I hate bringing something up and getting blown off. Having tests come back repeatedly showing nothing. I hate breaching a subject and feel like I’m being judged for not being satisfied with the diagnosis I already have- like I’m seeking out more, when I really just feel like something is still unaccounted for, still missing, from the “what is wrong with me” puzzle. I hate the vulnerability of not being able to do anything if my doctor doesn’t agree with me and turns down my request for more tests or when a specialist declares they’ve done all they can for me and won’t see me again. I have insurance, I have money, I am desperately trying to do everything I can to get better, so why are you making this so difficult? Why are there so many gatekeepers in medicine, whom I must prove I’m worthy to be seen by, to be taken seriously by, to be believed?

 

Apparently I need to discuss this with my therapist on Wednesday. Hopefully then I’ll be able to approach it with my internist and maybe get back to the neurologist. Maybe then we’ll make some more headway and I won’t feel like my world is always collapsing on me.

Maybe.

 

 

 

 

Engaged Patient

I am very excited to announce that this Wednesday I will be participating  in an engaged patient discussion with Virtually Connecting.

Virtual Connecting is an awesome group that started in the educational technology world, enabling people to participate in conferences virtually and synchronously- usually through quick discussions between people at the conference in person, and people who could not physically attend. I have participated with Virtual Connecting a few times already, which has really helped me to feel engaged in my scholarship and academic spheres. To say I am excited about Virtually Connecting spanning the chronic illness, constant patient part of my life too would be an understatement.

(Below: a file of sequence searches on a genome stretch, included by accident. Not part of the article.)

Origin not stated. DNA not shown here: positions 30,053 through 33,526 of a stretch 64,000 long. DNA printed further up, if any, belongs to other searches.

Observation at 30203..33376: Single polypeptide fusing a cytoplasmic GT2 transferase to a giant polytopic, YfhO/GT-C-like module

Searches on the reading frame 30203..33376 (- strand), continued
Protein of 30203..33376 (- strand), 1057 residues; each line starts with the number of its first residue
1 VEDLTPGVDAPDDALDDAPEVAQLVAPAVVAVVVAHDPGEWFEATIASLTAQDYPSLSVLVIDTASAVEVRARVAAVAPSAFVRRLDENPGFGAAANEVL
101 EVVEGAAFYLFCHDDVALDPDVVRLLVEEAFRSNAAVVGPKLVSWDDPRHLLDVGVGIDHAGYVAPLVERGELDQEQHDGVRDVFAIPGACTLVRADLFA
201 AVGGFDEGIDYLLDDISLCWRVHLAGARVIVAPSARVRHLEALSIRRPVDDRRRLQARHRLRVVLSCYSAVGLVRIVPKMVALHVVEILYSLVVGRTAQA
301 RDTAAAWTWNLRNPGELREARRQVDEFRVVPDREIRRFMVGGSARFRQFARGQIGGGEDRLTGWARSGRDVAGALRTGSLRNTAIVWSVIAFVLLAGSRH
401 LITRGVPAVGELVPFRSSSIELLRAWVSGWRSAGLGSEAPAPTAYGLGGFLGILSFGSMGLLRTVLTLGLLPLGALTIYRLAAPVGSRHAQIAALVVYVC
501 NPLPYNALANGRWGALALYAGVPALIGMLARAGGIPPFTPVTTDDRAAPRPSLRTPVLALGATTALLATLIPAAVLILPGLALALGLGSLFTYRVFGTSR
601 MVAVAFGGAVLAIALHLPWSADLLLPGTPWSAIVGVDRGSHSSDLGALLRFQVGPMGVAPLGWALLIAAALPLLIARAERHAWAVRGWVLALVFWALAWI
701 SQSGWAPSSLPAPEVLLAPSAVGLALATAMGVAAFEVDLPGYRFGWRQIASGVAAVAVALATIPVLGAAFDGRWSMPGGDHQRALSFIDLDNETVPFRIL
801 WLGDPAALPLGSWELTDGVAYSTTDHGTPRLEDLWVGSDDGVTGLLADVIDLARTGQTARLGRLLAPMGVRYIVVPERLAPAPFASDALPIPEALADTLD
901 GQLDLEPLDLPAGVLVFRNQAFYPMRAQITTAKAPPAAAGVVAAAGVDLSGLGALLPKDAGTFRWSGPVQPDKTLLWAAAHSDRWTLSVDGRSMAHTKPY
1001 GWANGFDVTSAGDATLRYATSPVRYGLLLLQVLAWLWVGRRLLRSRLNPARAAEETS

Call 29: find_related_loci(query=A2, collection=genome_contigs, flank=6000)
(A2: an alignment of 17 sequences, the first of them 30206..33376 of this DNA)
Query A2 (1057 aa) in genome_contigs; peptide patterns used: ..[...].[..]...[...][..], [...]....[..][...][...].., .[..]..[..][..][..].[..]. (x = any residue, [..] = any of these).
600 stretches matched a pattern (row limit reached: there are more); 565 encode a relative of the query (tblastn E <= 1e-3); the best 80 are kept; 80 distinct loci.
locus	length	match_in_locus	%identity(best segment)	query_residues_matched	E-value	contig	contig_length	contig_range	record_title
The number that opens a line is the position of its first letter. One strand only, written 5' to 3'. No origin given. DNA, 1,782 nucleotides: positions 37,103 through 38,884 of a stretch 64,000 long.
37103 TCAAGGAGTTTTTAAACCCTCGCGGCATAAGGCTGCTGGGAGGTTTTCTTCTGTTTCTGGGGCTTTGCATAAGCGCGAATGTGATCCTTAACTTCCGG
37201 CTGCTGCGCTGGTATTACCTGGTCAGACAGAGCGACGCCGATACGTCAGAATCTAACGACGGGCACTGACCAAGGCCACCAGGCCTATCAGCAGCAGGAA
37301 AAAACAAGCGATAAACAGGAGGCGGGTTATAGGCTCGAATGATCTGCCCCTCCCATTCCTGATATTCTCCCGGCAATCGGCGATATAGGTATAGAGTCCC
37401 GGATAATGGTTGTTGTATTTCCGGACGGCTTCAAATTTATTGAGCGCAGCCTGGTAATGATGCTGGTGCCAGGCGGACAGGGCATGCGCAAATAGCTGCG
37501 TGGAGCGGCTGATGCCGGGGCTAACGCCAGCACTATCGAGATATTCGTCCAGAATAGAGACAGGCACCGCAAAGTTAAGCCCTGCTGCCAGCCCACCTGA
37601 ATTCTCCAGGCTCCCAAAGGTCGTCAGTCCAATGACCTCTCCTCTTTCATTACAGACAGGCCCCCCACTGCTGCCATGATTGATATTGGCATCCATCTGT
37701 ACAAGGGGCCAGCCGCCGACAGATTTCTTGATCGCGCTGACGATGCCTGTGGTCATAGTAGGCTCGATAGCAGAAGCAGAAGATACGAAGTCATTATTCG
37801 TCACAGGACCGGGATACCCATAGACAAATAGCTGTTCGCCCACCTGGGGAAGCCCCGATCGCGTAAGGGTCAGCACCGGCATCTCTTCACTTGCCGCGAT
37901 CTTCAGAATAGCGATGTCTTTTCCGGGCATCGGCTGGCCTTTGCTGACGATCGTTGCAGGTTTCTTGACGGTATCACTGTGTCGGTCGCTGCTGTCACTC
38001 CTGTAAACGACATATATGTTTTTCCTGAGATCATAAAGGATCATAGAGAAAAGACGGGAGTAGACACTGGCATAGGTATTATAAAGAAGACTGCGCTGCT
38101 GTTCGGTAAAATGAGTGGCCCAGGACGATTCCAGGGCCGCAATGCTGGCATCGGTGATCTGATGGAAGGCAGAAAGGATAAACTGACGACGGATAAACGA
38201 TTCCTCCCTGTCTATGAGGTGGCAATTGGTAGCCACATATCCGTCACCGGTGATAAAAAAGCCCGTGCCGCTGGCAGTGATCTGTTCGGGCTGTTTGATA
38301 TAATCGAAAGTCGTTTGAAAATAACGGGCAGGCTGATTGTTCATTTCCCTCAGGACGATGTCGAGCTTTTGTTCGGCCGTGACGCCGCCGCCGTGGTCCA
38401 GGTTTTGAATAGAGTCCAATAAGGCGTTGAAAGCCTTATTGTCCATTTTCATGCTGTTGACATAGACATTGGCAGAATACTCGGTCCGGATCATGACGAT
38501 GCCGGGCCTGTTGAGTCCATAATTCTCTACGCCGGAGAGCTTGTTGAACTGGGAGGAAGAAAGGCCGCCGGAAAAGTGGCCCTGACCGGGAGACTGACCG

As I have mentioned in other posts, particularly this one, engaging patients in their medical care is incredibly important to me. Its something I have actually blogged surprisingly little about, care very deeply about, and constantly annoy my doctors with. 😉

I am definitely an engaged patient. It is my life, my health, and something I am actively going to play a role in- whether my medical professionals like it or not. I would love to see a medical system more conducive to medical teams than doctors handing down information and decisions to patients.

Anyway, space to participate live via Hangouts with the Virtual Connecting discussion is limited, but the session will be livestreamed – so anyone can watch along and participate in the discussion on twitter using #vcept. Let your voices be heard!

Gastric Emptying Scan

I had my gastric emptying scan yesterday.

It was a 2 hour procedure, with images taken every 30 minutes. I walked back and forth to the waiting room between the pictures, and laid down for the scan.

I haven’t gotten the official results yet, but from the table on the copy of the images I got, it looks like at 120 minutes my stomach was about 48% empty.

Now, from reading up online it seems this may or may not be normal, and a 2 hour scan is really not as adequate for diagnosing gastroparesis as a 4 hour scan.

At 2.5 hours, >40% retention is considered slow gastric emptying, according to this research.

Would I have had >8% emptying in another 30 minutes? I know I was still burping and tasting eggs and orange juice for the next few hours after the test. So something had to still be in my stomach 4 hours later – was it >10% of what I had eaten?

I don’t know, we didn’t do the test that long.

Ugh.

I would have happily stayed at the hospital for 4 hours if that had been an option made available to me. Why do the shorter test if it isn’t as reliable?

I’m continually frustrated by the medical systems lack of standardization and evidence-grounded practices.

And I’m continually thankful I have the resources and abilities to find more information and call out doctors and medical practices. Or else I wouldn’t have an endometriosis diagnosis, nor a gallbladder right now.

But it is bullshit that I should have to do all of this independent research and the medical system isn’t build on doing what is best for their patients in the first place. Because it should be. We should aim to do the proper test, with proper procedures, the first time. And we should make sure patients are informed as possible about the procedures they are going in for so patients can call out inappropriate practices that arise.

I guess I should have researched the results of a gastric emptying scan more thoroughly before my test, so I could have questioned the 2 vs 4 hour procedure. Not that it would have been any more likely for me to have the longer scan done, but at least I could feel I addressed it.